Putin warns of foreign meddling in Russia

Russian president vows in state of the nation address that Russia will not allow democracy to be imposed from abroad.

    Putin warns of foreign meddling in Russia
    Putin said Russia would follow its own view on democracy and shrug off any "standards enforced on us from outside." [AFP]

    Russia's President Vladimir Putin has warned against foreign meddling in Russian politics and criticised opposition politicians of being in the pay of foreign interests.

    "Direct or indirect meddling in our internal political process is unacceptable," Putin said in his annual state of the nation address on Wednesday.

    Putin, who last year accused the United States of encouraging opposition protests and claimed foreign governments spend money to seek to influence elections, said Russians receiving money from abroad should be barred from politics.

    "A politician who receives money from beyond the borders of the Russian Federation cannot be a politician on its territory," added Putin.

    The state of the nation speech is the first by Putin since winning a third term in March's election despite a wave of massive protests in Moscow.

    In July, Putin signed a bill forcing foreign funded non-governmental groups involved in political activity to register as "foreign agents" in Russia.

    Sergai Strokan, a staff writer for the Russian newspaper Kommersant told Al Jazeera that "Putin's speech was telling the opposition to think twice before they hit the streets in protest as they are now labelled as foreign agents."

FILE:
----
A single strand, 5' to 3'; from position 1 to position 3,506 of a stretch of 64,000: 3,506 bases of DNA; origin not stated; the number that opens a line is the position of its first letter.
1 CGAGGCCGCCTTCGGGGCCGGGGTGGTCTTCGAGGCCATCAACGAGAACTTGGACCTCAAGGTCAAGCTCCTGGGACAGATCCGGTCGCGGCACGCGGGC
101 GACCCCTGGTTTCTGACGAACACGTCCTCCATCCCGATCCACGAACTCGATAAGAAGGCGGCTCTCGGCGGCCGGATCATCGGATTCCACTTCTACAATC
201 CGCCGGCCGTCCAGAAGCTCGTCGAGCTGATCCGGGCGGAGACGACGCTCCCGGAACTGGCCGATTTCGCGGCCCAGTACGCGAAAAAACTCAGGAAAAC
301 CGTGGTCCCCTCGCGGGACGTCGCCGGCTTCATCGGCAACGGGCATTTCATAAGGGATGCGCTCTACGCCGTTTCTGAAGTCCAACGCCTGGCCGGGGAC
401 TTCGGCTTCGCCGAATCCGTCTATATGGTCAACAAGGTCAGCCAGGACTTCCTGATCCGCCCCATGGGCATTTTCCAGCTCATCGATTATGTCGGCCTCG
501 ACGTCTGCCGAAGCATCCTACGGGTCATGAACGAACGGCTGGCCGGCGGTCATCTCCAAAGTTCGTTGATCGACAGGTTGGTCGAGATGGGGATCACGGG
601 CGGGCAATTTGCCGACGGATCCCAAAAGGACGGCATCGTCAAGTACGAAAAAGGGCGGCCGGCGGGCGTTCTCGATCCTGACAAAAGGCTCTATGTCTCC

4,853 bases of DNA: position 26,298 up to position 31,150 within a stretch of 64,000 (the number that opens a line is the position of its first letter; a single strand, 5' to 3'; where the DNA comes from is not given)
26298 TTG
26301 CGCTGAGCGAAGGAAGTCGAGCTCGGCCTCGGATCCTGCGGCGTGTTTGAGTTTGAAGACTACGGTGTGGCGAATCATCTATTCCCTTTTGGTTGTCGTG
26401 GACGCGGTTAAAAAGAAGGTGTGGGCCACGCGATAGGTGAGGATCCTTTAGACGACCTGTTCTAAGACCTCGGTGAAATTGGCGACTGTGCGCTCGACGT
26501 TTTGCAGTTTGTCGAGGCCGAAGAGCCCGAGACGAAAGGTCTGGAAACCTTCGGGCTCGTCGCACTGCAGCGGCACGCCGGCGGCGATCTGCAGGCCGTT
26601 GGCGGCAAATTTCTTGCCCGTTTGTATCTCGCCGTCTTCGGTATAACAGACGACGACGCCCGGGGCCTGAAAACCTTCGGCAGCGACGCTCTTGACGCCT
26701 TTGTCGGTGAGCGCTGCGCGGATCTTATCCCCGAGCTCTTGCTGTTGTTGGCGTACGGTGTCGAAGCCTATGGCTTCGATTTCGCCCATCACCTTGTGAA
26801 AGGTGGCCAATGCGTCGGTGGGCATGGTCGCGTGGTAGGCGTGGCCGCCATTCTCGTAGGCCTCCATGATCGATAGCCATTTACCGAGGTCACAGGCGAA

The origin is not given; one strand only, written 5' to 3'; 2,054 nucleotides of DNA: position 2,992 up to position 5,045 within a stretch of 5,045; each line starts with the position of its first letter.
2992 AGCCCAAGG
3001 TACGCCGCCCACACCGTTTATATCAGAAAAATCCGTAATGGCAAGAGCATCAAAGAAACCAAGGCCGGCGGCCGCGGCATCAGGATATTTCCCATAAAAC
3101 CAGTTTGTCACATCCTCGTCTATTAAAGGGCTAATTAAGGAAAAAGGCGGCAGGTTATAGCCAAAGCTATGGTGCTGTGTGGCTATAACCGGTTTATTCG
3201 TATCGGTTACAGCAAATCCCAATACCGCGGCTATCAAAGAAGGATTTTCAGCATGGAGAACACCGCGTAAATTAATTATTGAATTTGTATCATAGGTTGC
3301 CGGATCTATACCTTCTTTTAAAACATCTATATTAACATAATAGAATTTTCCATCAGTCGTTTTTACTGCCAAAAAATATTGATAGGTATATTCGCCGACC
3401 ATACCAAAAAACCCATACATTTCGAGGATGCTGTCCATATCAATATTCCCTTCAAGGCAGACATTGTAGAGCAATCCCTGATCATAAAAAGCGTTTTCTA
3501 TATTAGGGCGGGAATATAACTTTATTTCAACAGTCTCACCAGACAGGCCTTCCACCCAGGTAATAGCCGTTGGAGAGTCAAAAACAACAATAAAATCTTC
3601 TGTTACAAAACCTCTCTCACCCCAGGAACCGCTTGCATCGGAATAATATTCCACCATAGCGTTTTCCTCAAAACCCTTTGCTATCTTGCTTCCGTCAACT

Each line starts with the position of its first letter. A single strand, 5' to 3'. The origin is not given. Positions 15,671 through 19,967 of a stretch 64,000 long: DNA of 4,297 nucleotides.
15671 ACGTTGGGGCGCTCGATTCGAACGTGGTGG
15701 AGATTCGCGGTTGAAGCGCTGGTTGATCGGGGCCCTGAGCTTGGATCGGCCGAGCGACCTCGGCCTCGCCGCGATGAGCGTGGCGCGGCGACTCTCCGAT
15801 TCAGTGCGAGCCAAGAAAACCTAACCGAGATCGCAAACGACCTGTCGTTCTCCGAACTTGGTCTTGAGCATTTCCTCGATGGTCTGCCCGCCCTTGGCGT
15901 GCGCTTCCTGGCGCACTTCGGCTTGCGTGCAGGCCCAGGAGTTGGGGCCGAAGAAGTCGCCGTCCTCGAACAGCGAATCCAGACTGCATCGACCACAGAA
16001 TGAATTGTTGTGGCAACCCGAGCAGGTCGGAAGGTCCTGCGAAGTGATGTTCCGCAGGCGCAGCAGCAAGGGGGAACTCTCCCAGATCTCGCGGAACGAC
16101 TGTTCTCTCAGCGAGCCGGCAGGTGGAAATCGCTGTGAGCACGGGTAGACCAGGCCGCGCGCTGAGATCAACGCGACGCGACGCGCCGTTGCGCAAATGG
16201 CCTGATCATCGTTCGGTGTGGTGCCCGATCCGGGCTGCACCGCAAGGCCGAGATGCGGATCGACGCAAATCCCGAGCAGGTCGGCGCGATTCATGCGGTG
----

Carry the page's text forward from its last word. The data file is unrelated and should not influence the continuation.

Spiritual values

    In the speech that also focused heavily on social issues, Putin promised to encourage families to have more children, create 25 million new jobs and develop new incentives for teachers, doctors, engineers and others.

    Turning to the economy, he said: "Our entrepreneurs have often been accused of lacking patriotism.

    "According to available data, nine out of 10 transactions by them go unchecked by our laws."

    He also pledged to support "institutions that represent traditional spiritual values," a hint at even more state support for the Russian Orthodox Church.

    In August, three members of the punk band Pussy Riot were sentenced to two years in prison for performing a protest song in Moscow's main cathedral against the church's backing for Putin.

    One of them was released on appeal, but two others are serving their sentences despite an international outrage over what was widely seen as the intolerance to dissent in Russia.

    Putin said Russia would follow its own view on democracy and shrug off any "standards enforced on us from outside."

    Putin said that on the global stage Russia's task will be to preserve its "national and spiritual identity," adding that the strengthening of the nation's military might should "guarantee its independence and security."

    SOURCE: Al Jazeera and agencies


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